After thousands of requests from your fans, you finally uploaded your cover of Deadmau5’s “Strobe,” which has reached nearly 3 million views. What was the reason for the initial hesitation?
This one was a long time coming! From about the first week my channel was up I was getting requests to do the arrangement. To be honest, even though I absolutely love Strobe and think Deadmau5 is a genius, I didn’t want to just put out something uninspired by immediately doing it for everyone. I only perform music on my channel that I feel I can bring something new to, and for a long time I didn’t get that feeling with Strobe. I know it was very frustrating for some my fans that really were chomping at the bit for it. I think if I put the arrangement out any sooner, people would see through the performance and realize I wasn’t totally invested in it. In the end, I’m happy it worked out the way it did. The support for the arrangement was unreal and turned into a great Christmas gift for me – it got between 1,000,000-2,000,000 hits on Christmas day!
Of all of your covers, which is your favorite to play?
That’s a hard one. I love to play “Make Things For Smile” by Skrillex. Any of the Madeon arrangements, too… I always go back to “Raise Your Weapon,” when I’m in the mood for some dark, rich harmonic stuff.
Artists such as Porter Robinson have been known to feature your music in their sets, often even opening with them. What is it like having some of the biggest artists in the EDM scene recognize your work in such a massive way?
As a huge fan of Porter Robinson (and all the other guys who have featured my arrangements in their sets), this is so unreal. Seeing YouTube videos of my arrangements being played to crowds of thousands of people is truly an incredibly humbling experience. Guys like Porter, Zedd, Kill the Noise, Deadmau5, and others have always been so supportive of what I’m doing and I credit the growth of my channel to them. To hear that your interpretation of an artist’s music actually inspires them is hands down the best part of this gig!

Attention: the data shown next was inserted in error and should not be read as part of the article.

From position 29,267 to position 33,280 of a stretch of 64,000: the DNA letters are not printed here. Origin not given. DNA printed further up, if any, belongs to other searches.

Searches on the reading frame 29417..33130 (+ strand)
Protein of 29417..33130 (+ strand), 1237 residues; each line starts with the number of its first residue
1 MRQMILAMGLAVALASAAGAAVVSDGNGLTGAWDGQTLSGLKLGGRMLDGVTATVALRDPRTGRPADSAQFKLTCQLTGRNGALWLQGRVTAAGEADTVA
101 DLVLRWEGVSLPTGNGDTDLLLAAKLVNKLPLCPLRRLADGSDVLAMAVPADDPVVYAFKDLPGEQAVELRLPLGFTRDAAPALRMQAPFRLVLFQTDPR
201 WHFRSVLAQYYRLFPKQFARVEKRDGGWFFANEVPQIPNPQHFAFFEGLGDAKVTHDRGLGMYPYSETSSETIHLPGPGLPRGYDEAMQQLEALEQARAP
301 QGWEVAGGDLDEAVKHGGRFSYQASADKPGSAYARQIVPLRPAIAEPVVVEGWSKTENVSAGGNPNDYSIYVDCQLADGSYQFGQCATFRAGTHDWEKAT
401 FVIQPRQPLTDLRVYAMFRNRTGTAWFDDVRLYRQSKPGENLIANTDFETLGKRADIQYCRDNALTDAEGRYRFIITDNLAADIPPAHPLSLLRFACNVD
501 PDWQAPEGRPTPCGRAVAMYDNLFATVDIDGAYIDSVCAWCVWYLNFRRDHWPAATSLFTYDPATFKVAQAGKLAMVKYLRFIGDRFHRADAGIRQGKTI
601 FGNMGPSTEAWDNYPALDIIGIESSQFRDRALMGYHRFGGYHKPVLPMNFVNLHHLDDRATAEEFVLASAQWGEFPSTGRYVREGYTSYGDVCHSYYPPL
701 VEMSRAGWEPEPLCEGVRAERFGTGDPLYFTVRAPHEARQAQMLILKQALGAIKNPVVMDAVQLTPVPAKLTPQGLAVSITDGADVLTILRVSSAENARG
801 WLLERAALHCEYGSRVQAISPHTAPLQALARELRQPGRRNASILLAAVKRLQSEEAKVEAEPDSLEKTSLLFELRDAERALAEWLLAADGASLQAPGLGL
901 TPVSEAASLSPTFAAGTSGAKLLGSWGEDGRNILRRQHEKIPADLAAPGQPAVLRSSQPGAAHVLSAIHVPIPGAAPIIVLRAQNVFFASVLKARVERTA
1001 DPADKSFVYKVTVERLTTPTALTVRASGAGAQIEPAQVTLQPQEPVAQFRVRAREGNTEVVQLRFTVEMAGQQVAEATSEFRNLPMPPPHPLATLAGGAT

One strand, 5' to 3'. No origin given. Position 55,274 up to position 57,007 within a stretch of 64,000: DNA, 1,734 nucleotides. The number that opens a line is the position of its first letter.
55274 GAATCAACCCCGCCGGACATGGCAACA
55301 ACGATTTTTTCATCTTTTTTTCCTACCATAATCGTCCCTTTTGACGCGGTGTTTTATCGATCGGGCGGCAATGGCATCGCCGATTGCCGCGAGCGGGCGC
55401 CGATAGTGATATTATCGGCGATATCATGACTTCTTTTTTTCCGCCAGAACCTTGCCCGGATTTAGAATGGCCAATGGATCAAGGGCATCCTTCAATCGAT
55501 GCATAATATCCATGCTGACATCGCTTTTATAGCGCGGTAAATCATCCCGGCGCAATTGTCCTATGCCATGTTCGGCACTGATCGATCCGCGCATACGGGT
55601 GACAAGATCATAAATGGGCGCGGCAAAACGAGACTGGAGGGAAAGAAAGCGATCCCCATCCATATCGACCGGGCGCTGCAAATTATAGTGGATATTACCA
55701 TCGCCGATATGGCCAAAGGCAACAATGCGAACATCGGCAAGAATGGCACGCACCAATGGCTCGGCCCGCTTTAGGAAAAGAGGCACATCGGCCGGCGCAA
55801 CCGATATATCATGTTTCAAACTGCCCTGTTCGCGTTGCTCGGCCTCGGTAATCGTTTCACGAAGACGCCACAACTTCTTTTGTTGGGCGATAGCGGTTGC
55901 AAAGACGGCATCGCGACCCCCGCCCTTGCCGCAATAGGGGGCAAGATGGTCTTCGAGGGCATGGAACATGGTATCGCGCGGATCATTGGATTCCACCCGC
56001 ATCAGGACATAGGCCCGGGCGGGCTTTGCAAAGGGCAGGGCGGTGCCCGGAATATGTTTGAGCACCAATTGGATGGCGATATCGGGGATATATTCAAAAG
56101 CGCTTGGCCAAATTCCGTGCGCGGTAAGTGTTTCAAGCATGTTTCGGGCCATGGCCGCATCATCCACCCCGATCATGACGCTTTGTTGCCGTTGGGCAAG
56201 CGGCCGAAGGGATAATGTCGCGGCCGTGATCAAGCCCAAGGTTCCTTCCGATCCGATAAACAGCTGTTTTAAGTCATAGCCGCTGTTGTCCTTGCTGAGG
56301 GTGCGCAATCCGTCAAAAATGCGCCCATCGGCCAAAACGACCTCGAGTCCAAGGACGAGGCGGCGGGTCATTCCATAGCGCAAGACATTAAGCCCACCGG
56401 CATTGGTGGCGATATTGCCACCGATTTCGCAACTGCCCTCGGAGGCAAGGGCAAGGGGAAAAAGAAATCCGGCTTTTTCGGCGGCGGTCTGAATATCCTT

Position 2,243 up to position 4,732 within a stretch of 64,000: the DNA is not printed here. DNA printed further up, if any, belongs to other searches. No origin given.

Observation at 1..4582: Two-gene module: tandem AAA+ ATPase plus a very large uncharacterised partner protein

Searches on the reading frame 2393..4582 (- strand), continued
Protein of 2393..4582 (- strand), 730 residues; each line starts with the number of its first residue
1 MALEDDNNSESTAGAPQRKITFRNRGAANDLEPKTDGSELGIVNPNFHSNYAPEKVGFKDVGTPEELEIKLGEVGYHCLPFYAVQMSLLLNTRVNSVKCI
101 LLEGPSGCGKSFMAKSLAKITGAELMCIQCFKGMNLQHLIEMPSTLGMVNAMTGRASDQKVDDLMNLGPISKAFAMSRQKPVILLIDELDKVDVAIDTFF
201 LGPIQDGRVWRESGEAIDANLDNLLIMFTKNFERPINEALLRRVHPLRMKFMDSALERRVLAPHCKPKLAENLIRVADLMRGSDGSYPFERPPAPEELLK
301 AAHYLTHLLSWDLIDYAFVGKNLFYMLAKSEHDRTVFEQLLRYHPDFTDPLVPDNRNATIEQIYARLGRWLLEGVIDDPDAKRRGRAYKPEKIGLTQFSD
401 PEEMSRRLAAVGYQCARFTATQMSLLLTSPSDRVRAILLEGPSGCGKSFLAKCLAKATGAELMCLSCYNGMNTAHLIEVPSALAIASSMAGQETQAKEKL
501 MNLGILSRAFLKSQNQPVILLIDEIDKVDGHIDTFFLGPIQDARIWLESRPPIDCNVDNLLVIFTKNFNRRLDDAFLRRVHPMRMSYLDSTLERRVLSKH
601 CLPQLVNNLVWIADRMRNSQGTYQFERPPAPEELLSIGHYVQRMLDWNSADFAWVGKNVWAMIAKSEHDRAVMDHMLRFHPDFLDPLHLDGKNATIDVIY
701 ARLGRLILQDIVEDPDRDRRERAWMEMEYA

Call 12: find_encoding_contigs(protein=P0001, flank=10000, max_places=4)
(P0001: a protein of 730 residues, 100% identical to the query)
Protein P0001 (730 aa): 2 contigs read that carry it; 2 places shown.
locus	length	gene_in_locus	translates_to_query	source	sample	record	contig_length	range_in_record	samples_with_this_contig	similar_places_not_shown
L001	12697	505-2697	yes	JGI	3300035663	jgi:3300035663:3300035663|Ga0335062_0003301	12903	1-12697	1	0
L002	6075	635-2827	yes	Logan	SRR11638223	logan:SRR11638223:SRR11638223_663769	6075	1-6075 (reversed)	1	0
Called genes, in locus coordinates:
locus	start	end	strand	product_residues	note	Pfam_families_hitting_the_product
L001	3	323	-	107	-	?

Have you had any major artists, electronic or not, want to work with you? Who would you like to work with the most?
Yes! I’ve recently worked with Kill the Noise, Shermanology, Candyland, and a handful of other artists. I’ve got a couple really big collaborations in the works that I can’t exactly expand upon at this time, but it’s been a blast. Getting to work with artists I’ve been listening to for years is insane. I’m so grateful for the opportunities. I would love to work with Deadmau5, Feed Me, and Madeon.
In addition to your EDM covers, you have uploaded several of your own original classical compositions. Not to mention you occasionally introduce your own musical style to your covers, often infusing classical elements into the existing melodies. Do you have any interest in producing electronic dance music in the future?
My main focus as a musician is my film music. I’m an aspiring film composer with and that’s my main gig. The YouTube stuff is great and fun, but it’s all for the end goal of producing film music full time… I’m getting there!! As for electronic music, I’ve been co-writing with some big producers and 2013 will be a great year for these releases. I’m not doing that much actual producing in the EDM realm, but a solid amount of writing/co-writing. Stoked to share these projects once they’re ready!
What is your ideal musical career/path? In other words, where specifically do you want to take your musical talents?
On a small scale I am already fulfilling my ideal career! Scoring films, television, games, etc. is definitely the end goal for me. I’ve already got a solid amount of independent projects under my belt, so I really just want to keep building up my portfolio so I can continue to get great projects to write for. I guess to be cliché I’d say I want John Williams or Hans Zimmer’s job… but no one could ever replace those guys!
Thinking more “short-term,” I am continuing to focus on growing my channel and making great music with artists whose work I’m passionate about. I love collaborating with artists from all musical backgrounds, so I imagine I’ll always be doing a bit of that as well!
Thanks again for the interview! I wish you the best of luck in the future!
Thank YOU man! It was great chatting with you.